Pain is a pivotal symptom because it seems associated with severity of DU. Spontaneous moderate to severe pain is almost always present in large and deep DU, probably due to the extensive ischemia in the underlying tissues, but the presence of severe pain at DU presentation or the worsening of pain may be linked, in the majority of cases, with infection. Thus, the cause of pain must be carefully investigated in daily practice [5].

The past history of DU or DU as early manifestation of SSc may be a predictor of the future course and may help physicians in selecting a preventive aggressive treatment.

9. Conclusion

In SSc, a clinical classification of DU is still lacking, and today the treatment and prevention of DU represent a stimulating challenge for all rheumatologists.

The increasing number of clinical trials on DU highlights the need to increase knowledge of the mechanisms underlying the formation of DU in SSc. This has been the main reason for the creation of specific DU registries that have now a fundamental role in this field of research.

Thanks to the systematic collection of data and their subsequent analysis and comparison between different cohorts, it is possible to improve understanding of the different aspects of DU development and to determine therapeutic temporal trends [2224].

The weak points of these registries, however, remain the lack of unambiguous criteria for the assessment of DU that are potential for selection bias, as well as the lack of data verification and probably patients are not monitored as rigorously as in randomized controlled studies (RCTs) thus leading to underestimation of the rate of some “events”. Moreover, the lack of internationally accepted outcome measure has led to nonuniformity of the published. This evidence suggests to the community the urgent need to design a common strategy on DU mainly based on scientific evidence. Moreover, the DU classification still remains an unmet need that indeed may be helpful in identifying those lesions to be included or excluded from clinical trials [25]. The discrepancy of results in efficacy of some drugs seen in the trials published until today, may be probably due to the multifactorial pathogenesis of DU. In fact, DU caused by a predominantly ischemic process may be more responsive to vasoactive therapy than those caused by skin retraction or calcinosis.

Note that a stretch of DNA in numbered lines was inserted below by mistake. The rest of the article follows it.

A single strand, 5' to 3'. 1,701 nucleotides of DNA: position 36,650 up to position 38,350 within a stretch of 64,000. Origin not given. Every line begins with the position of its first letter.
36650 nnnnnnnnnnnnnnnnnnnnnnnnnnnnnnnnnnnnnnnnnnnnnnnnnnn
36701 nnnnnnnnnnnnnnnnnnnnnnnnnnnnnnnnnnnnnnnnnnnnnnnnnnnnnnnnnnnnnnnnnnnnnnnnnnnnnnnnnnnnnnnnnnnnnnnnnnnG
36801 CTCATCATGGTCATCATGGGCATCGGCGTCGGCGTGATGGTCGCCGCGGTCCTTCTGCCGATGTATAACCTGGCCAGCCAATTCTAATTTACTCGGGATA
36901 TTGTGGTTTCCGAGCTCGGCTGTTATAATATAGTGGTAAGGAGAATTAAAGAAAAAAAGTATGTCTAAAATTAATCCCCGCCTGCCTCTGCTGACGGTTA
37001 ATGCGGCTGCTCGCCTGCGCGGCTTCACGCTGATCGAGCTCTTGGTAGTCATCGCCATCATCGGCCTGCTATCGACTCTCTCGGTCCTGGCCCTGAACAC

There are some differences between disease registries and registries created for a specific feature of the disease. Data from a specific registry are more accurate than those derived from a general disease registry. In fact, some “event” might be underestimated, probably due to the amount of data included to the aim of the registry which is often to verify the natural course of disease and response to therapies. For this reason, it is fundamental to create specific registries, like EUSTAR and DUO registry, whose sole purpose is to study ongoing DU in SSc.

In the future, the development of recommendations for the management of DU remains of pivotal importance to obtain rapid healing as well as reduction of pain and disability.

Conflict of Interest

For all the authors no additional funding was received and there are no conflict of interest, both personal and/or institutional, that are relevant to the work conducted or reported in this manuscript.

Acknowledgments

The authors gratefully acknowledge all investigators involved in designing and maintaining our DU registry: L. Amanzi, F. Braschi, G. Fiori (Scleroderma Ulcer Care Unit), A. Querci (DAS-DU programmer), and all staff of our unit. Special thanks to all investigators that made possible the DU investigation in the EUSTAR DU study as well as in the DNSS and CSRG registries. Actelion pharmaceuticals is the sole sponsor of both the DUO Registry and the DU/EUSTAR observational study.